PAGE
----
I wrote a few weeks ago that Sirius would not carry Howard Stern on its Canadian service due to decency standards in Canada revolving around the country having no equivalent to our First Amendment. It’s embarrassing that a democracy in the 21st century has no guaranteed free speech, but at least it gives us some perspective on how much worse our situation could be. Unless our courts decide not to be activist or legislate from the bench and allow Congress to pass laws restricting pay content. But I digress. Yesterday, Sirius Canada announced that it would begin airing Howard Stern’s radio show beginning Monday.
“It’s no secret that Howard Stern’s programming is not consistent with the kind of programming you would find on CBC/Radio Canada’s airwaves, but this is a Sirius Canada decision,” said CBC spokesman Jason MacDonald.
The subscription-based network is 40 per cent owned by the CBC, 40 per cent by Standard Radio and 20 per cent by Sirius in the United States.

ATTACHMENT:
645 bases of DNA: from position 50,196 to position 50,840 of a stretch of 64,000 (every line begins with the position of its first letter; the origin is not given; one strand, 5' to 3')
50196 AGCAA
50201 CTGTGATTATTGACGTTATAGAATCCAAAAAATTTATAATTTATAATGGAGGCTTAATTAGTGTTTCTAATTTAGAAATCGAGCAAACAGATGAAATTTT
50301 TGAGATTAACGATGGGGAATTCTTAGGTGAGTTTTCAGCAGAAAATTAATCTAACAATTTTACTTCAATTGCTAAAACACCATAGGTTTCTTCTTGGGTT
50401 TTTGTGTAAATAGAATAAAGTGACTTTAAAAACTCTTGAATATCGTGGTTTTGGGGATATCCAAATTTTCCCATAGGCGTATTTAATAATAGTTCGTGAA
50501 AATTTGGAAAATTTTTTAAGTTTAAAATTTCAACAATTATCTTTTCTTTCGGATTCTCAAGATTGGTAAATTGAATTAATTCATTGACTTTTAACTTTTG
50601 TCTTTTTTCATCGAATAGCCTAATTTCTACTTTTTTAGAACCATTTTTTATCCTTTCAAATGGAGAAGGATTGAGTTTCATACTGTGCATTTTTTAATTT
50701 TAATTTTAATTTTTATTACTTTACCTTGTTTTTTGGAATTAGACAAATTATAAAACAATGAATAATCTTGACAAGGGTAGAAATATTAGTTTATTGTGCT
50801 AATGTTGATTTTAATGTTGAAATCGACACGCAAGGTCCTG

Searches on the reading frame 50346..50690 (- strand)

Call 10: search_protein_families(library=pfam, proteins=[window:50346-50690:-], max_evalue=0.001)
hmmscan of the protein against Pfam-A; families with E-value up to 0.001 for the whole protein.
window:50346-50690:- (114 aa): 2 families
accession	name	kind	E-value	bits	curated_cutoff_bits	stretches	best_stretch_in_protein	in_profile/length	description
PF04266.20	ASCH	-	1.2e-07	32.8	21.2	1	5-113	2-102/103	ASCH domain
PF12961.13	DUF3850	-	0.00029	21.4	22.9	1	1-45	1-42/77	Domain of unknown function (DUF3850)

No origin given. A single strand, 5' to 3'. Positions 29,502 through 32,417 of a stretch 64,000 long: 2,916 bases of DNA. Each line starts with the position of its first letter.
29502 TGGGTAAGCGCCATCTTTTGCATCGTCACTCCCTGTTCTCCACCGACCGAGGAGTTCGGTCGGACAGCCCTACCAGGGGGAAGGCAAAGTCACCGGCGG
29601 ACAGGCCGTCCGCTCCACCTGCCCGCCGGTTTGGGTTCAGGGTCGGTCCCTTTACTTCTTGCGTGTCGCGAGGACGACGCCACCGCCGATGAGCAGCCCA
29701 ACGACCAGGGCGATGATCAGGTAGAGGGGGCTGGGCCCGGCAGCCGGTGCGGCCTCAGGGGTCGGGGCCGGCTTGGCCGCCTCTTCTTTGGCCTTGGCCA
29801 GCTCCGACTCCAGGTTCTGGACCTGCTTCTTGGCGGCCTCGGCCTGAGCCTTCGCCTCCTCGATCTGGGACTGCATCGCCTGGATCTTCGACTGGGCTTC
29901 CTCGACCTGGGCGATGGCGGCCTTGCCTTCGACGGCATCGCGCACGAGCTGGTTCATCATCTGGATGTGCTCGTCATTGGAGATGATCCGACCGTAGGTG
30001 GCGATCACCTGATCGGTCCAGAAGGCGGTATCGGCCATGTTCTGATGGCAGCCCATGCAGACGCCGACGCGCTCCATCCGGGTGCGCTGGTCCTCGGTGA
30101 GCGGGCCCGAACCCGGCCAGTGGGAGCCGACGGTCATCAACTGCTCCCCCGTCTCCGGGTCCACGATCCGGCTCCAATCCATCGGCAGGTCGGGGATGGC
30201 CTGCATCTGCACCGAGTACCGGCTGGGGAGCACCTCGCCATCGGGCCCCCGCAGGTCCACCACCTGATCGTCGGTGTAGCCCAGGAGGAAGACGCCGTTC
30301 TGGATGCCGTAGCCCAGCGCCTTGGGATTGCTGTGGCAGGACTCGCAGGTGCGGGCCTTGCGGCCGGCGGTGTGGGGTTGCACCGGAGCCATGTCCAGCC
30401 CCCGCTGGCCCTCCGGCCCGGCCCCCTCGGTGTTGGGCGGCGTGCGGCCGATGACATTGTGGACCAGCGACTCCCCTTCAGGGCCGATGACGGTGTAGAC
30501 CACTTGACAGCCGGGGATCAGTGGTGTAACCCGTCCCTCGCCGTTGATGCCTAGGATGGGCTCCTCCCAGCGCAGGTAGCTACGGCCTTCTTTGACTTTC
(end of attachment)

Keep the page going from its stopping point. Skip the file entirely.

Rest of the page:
“Sirius Canada is a separate company,” noted MacDonald.
“Yes, we’re partners and Sirius Canada made the decision that was right for it based on what the market demands.”
This is obviously a triumph for free speech and free markets in Canada, but I don’t know how long it’ll last. Stern said as much yesterday. He was joking, but this makes me wonder:
[MacDonald] said new technology that allows Sirius Canada subscribers to block out Stern if they so choose was a significant factor in finalizing the deal.
Sirius Canada has said it does not expect Stern to run into censorship trouble this time because his satellite show is a pay service.
“It’s really up to the public to decide whether it wants to submit a complaint, regardless of the fact that it’s a service that is purchasable,” says CRTC spokeswoman Miriam Gennaro.
She couldn’t immediately say, however, whether different standards will apply to satellite radio.
I know Ted Stevens, Brent Bozell, and James Dobson would love to implement such a scheme in the United States, but I’m thankful the First Amendment says what it says. Now, if we just convince those non-“activist” judges to read it with the same deference to the text they would apply to any more favored portion of the Constitution. I know that’s crazy talk, but I can dream, right?